Panel A shows the results for variables in levels, including a constant and a linear trend (detrended tests). Panel B shows the results for variables in first differences, including a constant only (demeaned test). The lag lengths are chosen based on the Schwarz information criterion (up to ten lags) and shown in the parentheses. *, **, and *** represent the rejection of the null hypothesis at the 10%, 5%, and 1% significance levels, respectively.

Table 2. Cointegration test statistics.

The statistics is on Johansen’s maximal eigenvalue test. Panel A shows the results for model $\left(i,{\pi}_{1}\right)$. Panel B shows the results for model $\left(i,{\pi}_{2}\right)$. The lag lengths are chosen based on the Schwarz information criterion and the Akaike information criterion (up to ten lags) and shown in the parentheses. In both models, the Schwarz information criterion indicates that there are no lags. The Akaike information criterion indicates two lags in model of $\left(i,{\pi}_{1}\right)$ and four lags in model of $\left(i,{\pi}_{2}\right)$. Critical values are from MacKinnon et al. [13] . *, **, and *** represent the rejection of the null hypothesis at the 10%, 5%, and 1% significance levels, respectively.

Table 3. Results of FMOLS and DOLS.

The values in parentheses are the standard errors. In the DOLS results, heteroscedasticity- and autocorrelation-consistent (Newey-West) robust standard errors are used. *, **, and *** represent the rejection of the null hypothesis at the 10%, 5%, and 1% significance levels, respectively.

a visual inspection of Figure 2, as already mentioned. We estimate the cointegrating vector using the fully modified ordinary least squares (FMOLS) and dynamic ordinary least squares (DOLS) methods. In the DOLS estimations, the lead and lag lengths are assumed to be unity.

In columns 1 and 2 of Table 3, the results of (1) are reported. In this case, all the estimated coefficients of π are negative, but not significant. Columns 3 and 4 of Table 3 add slope dummy variables of the unconventional monetary policies and display the estimation results. The estimated coefficients of π are affected and are positive values, but again are not significant.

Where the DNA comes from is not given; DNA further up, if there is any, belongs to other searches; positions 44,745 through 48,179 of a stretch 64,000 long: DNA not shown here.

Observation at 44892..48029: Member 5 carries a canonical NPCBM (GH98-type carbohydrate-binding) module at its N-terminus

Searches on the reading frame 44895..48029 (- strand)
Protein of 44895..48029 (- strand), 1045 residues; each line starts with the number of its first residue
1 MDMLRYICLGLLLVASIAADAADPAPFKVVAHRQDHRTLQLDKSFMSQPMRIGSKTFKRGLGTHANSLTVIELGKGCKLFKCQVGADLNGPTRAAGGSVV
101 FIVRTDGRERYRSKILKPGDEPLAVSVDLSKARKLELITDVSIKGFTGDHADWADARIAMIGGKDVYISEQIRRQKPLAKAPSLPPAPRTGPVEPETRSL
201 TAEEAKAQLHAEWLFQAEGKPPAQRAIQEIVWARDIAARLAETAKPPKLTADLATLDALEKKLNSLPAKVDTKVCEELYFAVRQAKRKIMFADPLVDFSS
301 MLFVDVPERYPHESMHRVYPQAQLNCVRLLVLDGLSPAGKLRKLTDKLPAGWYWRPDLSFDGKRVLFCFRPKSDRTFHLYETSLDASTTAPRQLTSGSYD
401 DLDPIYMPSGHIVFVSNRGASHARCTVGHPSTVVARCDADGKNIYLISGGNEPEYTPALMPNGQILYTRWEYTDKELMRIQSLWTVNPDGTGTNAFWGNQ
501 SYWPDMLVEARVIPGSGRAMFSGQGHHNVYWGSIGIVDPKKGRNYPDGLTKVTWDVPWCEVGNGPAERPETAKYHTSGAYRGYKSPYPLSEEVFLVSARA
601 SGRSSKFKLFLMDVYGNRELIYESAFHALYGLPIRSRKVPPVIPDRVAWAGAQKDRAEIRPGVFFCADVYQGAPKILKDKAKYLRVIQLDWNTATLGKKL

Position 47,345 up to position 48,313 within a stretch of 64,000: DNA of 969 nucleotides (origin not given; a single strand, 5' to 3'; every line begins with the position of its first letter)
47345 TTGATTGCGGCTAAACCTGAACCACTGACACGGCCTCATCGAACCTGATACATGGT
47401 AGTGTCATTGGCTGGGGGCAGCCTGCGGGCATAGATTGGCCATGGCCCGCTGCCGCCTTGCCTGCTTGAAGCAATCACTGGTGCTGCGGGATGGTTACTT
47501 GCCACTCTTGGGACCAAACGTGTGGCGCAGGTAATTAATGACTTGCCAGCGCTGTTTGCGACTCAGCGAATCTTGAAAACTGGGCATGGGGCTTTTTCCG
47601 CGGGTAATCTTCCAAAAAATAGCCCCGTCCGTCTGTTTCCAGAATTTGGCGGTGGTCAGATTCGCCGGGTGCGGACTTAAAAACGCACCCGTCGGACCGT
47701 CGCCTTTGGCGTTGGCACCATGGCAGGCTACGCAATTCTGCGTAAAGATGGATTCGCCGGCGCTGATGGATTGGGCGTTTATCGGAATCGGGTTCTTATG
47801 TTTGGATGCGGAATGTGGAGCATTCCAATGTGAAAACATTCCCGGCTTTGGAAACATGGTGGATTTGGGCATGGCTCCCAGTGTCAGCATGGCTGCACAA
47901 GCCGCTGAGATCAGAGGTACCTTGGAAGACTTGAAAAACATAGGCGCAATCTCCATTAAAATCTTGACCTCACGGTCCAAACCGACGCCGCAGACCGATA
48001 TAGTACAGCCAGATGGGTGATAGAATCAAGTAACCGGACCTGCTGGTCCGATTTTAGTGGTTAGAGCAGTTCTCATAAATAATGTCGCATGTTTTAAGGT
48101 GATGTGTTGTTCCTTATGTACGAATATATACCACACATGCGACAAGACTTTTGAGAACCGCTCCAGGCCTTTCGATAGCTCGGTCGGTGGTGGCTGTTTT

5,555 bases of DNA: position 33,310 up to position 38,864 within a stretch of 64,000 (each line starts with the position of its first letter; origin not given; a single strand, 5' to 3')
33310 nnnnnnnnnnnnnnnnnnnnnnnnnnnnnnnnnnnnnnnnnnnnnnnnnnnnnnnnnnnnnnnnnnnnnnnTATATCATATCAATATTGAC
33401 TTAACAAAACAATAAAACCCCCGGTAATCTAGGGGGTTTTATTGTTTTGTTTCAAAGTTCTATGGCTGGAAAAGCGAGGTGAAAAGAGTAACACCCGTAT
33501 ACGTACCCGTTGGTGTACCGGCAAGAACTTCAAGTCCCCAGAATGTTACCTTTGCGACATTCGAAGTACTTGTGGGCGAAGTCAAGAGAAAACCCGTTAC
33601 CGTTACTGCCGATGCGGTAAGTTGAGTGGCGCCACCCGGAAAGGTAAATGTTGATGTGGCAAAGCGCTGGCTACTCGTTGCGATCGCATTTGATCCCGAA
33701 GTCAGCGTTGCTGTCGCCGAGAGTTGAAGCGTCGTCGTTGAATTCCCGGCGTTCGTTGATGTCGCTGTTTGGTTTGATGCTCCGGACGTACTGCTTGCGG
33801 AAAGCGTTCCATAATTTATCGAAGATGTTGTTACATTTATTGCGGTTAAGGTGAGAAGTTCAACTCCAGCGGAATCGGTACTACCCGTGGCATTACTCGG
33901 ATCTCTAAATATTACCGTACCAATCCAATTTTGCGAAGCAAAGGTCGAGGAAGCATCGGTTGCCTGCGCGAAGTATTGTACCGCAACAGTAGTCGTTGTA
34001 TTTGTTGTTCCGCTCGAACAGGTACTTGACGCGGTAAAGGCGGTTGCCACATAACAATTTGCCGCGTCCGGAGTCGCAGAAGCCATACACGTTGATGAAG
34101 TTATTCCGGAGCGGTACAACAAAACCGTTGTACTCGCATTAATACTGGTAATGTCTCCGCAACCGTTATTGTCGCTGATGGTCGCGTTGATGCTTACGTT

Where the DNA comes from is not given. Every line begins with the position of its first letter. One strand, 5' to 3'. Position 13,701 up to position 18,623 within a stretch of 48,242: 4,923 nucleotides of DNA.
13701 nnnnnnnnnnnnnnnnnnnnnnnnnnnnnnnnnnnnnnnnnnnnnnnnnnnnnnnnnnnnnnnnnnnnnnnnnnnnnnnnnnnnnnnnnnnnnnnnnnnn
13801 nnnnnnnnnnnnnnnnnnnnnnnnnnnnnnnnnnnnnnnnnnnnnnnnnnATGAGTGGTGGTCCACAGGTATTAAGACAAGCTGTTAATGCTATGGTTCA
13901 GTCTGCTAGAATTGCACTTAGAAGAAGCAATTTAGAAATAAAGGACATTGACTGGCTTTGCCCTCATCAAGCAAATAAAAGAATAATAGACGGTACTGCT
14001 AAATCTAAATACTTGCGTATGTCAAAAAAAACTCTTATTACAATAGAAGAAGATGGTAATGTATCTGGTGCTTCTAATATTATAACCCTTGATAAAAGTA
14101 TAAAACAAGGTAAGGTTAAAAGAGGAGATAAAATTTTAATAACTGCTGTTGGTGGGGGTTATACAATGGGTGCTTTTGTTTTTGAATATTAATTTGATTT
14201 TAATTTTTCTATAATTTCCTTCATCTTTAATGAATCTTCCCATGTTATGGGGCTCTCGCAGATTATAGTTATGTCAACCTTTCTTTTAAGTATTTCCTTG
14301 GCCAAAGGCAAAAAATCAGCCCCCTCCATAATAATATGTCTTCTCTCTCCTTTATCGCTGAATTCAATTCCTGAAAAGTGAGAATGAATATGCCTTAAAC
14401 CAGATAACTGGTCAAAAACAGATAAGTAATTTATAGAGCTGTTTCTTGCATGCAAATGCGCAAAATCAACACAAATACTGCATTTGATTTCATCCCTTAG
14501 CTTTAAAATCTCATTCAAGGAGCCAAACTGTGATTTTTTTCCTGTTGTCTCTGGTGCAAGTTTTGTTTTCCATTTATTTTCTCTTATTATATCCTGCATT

The results of the slope dummy variables of (2) indicate that the ZIR and QQE variables are strongly negatively related to nominal interest rates in all the specifications and methods. This suggests that real interest rates decrease under the ZIR and QQE policies. On the contrary, the estimated coefficients of CE are rather positive and significant. Under the first QE period, no significant result can be confirmed.

Table 4 further explores the robustness of the DOLS estimates, by increasing the lead and lag lengths. The table shows that the results presented above are mirrored by the additional analyses changing the lead and lag lengths. Our

Table 4. Robustness check of DOLS changing lead and lag lengths.

The values in parentheses are the standard errors. Heteroscedasticity- and autocorrelation-consistent (Newey-West) robust standard errors are used. *, **, and *** represent the rejection of the null hypothesis at the 10%, 5%, and 1% significance levels, respectively.

findings are consistent with QQE’s positive effects suggested by previous researchers, such as Matsuki et al. [4] , Michaelis and Watzka [6] , and Miyao and Okimoto [5] .

4. Conclusions

While several channels of the BOJ’s unconventional monetary policies have been studied in the existing literature, little is known about the channel involving real interest rates proposed by Krugman [7] . In this study, we attempted to fill this gap and investigated whether the BOJ’s unconventional monetary policies decrease real interest rates. We found a sizable decline in real interest rates only under the ZIR policy and Abenomics monetary policy (QQE). The finding is useful for policymakers in considering which types of unconventional monetary policies are effective for cutting real interest rates, which are a crucial factor for real economic activities, such as private consumption and investment.

This study could be extended in a number of directions. First, although we used ex-post inflation rate, it is more desirable to utilize the ex-ante series. If the precise data of expected inflation rate become utilizable, further analysis should be pursued. Second, our analysis cannot fully account for the reason why the ZIR and QQE policies contribute to decreasing real interest rates. Thus, additional explanations need to be pursued. Finally, while our focus is limited to the BOJ’s unconventional monetary policies, unconventional measures by other central banks should also be considered.

Acknowledgements

This work was supported by a grant-in-aid from the Zengin Foundation for Studies on Economics and Finance.

Conflicts of Interest

The author declares no conflicts of interest regarding the publication of this paper.

Conflicts of Interest

The authors declare no conflicts of interest.